California schools facing inevitable closures because of coronavirus outbreaks are finding various ways to keep learning going as students are forced to stay home.
Across the state, more than 1,200 public and private K-12 schools announced this week that they will close or move to remote learning due to concerns about coronavirus, including the state’s two largest school districts, Los Angeles Unified and San Diego Unified, which announced Friday morning in a joint statement that they will close schools beginning Monday. Since Thursday night, districts including Berkeley, San Francisco, Sacramento City and others also announced they would close schools.
But while many colleges and universities in California have switched to online classes to keep students and staff home, most K-12 schools are not equipped with the infrastructure to do so. Now schools are exploring everything from take-home projects to partnerships with local media.
L.A. Unified, serving more than 600,000 students, plans to transition to teaching students remotely through a partnership with local public television. The district, which will close for at least two weeks, announced Thursday it will partner with public television stations KCET and PBS SoCal to broadcast educational programming to its students while they are forced to stay at home. Similar programming will also be available in other parts of the state. KQED, the PBS station in the San Francisco Bay Area, plans to air the same television schedule as PBS SoCal/KCET.
For many students in Los Angeles, the programming will be accompanied by lesson plans and take-home assignments for students to complete. Austin Beutner, the district’s superintendent, said in a statement that when students leave school Friday, they will leave with a plan to continue learning that will begin on Monday.
“For some students, it will be continuing the lesson plan and instruction they have already been working on with their classroom teacher. For others, it will be engaging with the curriculum and lessons which we and PBS SoCal will be providing. And for some, it will be a combination of the two,” he said.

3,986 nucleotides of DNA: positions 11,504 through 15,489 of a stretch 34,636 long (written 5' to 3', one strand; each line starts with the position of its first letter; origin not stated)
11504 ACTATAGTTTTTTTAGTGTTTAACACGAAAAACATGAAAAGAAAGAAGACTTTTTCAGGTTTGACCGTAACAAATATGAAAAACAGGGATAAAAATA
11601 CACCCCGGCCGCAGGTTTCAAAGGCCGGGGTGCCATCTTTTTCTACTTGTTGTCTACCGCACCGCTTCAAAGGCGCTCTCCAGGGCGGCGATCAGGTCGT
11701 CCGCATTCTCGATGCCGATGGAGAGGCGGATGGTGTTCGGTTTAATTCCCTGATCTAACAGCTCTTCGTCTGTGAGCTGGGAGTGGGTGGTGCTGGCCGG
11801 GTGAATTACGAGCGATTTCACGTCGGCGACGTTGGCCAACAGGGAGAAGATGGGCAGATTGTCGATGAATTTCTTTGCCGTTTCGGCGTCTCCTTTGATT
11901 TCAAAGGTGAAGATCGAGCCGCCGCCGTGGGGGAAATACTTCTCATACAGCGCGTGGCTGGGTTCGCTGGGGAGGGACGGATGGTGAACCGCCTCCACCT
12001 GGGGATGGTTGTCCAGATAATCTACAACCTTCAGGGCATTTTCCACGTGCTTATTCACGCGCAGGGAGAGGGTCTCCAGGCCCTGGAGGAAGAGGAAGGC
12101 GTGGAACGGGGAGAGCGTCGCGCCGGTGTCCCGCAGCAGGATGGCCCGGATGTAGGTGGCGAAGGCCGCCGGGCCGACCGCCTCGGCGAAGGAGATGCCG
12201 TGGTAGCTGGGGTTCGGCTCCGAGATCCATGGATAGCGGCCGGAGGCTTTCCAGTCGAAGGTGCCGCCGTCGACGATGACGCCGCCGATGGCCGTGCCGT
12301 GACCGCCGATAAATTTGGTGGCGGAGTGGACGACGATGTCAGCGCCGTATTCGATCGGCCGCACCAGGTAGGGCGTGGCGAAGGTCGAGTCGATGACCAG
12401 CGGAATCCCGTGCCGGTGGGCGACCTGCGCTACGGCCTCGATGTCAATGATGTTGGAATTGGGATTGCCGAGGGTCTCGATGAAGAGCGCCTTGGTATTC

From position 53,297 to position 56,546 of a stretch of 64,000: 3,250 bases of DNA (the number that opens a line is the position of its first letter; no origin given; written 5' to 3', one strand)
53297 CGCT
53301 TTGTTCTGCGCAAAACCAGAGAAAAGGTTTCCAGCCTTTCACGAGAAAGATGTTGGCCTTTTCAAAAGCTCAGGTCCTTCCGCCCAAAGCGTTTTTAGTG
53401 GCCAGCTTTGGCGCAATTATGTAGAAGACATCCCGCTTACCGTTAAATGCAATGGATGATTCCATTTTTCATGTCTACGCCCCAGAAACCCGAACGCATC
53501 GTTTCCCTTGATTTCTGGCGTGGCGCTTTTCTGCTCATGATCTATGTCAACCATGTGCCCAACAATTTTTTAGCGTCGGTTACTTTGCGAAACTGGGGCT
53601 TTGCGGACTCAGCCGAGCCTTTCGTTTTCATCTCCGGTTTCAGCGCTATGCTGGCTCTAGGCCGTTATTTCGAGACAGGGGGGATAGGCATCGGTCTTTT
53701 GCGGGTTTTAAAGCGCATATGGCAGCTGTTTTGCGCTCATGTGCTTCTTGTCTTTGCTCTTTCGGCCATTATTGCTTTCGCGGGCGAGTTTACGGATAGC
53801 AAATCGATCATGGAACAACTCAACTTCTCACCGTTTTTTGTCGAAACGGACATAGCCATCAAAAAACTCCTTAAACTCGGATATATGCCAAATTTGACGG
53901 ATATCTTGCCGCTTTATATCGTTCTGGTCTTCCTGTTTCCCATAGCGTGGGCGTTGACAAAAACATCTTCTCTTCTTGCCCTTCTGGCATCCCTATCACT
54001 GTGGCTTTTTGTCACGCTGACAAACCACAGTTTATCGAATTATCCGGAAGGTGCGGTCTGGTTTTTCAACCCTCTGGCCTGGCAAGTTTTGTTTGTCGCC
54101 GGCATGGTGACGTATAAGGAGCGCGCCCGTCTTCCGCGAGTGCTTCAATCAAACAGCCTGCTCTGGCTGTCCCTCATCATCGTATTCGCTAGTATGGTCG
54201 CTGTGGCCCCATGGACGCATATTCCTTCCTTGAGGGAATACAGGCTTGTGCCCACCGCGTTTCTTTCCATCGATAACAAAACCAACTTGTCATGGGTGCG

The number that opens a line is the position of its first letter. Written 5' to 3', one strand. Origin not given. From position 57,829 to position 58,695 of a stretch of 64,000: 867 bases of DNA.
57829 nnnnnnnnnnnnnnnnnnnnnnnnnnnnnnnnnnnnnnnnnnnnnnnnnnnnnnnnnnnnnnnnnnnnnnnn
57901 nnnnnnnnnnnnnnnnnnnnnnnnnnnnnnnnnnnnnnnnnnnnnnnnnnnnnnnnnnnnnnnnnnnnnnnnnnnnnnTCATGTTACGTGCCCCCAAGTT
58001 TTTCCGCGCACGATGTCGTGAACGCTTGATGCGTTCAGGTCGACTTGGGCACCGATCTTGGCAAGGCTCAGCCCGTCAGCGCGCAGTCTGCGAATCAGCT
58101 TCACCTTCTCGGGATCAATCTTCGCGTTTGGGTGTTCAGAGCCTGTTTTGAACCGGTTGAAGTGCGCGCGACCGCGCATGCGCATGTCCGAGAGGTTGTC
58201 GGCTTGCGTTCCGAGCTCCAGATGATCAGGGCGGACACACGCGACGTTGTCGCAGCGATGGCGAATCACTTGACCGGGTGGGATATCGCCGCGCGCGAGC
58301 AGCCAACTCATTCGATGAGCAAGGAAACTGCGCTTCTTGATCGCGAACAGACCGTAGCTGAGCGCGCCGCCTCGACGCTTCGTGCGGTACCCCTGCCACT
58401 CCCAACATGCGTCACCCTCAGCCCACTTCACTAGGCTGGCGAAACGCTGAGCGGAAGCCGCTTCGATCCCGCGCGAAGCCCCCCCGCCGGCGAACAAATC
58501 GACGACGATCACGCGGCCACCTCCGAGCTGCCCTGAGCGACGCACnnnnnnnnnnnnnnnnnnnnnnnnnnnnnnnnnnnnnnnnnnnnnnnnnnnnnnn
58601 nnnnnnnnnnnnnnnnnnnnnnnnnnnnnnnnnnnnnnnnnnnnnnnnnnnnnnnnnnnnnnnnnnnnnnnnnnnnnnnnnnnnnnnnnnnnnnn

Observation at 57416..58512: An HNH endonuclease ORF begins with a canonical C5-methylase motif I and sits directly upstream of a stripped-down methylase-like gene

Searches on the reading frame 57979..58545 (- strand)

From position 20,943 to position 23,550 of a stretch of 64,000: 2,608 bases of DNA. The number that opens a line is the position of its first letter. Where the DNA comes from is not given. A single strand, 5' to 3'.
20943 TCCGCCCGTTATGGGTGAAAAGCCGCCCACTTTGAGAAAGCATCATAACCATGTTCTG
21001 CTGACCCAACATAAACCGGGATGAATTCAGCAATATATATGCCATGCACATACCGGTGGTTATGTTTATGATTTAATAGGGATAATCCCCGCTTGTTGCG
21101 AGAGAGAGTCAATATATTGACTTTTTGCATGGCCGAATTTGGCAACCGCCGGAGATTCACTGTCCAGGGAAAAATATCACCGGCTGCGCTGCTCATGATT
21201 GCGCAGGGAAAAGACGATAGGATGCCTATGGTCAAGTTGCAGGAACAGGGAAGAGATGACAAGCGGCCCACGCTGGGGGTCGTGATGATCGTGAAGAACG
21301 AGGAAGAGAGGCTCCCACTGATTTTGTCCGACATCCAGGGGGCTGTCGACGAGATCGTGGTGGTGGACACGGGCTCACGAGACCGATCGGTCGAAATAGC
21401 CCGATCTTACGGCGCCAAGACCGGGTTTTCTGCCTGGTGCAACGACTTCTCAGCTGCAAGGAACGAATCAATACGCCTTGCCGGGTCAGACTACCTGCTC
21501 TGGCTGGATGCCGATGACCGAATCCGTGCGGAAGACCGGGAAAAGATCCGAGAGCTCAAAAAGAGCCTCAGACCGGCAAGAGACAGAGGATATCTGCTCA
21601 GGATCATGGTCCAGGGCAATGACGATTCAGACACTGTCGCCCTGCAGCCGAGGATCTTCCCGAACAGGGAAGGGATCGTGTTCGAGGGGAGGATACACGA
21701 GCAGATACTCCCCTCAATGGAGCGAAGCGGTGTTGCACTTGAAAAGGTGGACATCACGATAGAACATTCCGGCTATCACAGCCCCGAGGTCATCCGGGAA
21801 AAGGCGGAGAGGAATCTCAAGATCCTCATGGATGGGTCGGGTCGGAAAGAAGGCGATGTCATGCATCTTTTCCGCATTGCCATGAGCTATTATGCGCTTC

In an interview Thursday with EdSource, Beutner said the partnership with public television will allow almost all students in the district to continue learning with schools closed, something that wouldn’t be possible if the district were to transition to exclusively online instruction since many students in the district don’t have internet at home.
“We think this is an issue of equity and access,” Beutner said. “We want to make sure every student has a chance to continue to learn. And we think this allows us to do that.”
For students that can access the internet from home, the district intends to supplement the television broadcasts with learning through online platforms that the district already uses, including Edgenuity and Schoology.
Transitioning to online learning presents several complications for L.A. Unified. The district only has enough devices to send about two-thirds of its students at traditional K-12 schools home with tablets. Beutner has asked the state for $50 million in emergency dollars to provide tablets to the rest of students.
Beutner has also asked internet providers to set up free access for families in the district who don’t have internet access. Those families make up an estimated 25 percent of L.A. Unified students. But “virtually all” families in the district have access to broadcast television, said Andrew Russell, president of KCET and PBS SoCal.
“Of course, there are some exceptions, but it’s the most broadly available technology to get to these kind of teaching resources,” Russell told EdSource in an interview.
PBS SoCal will broadcast programming daily for preschool through second grade students. KLCS-TV, a station operated by the district, will offer content for all grades. Programming for high school students will air on KCET.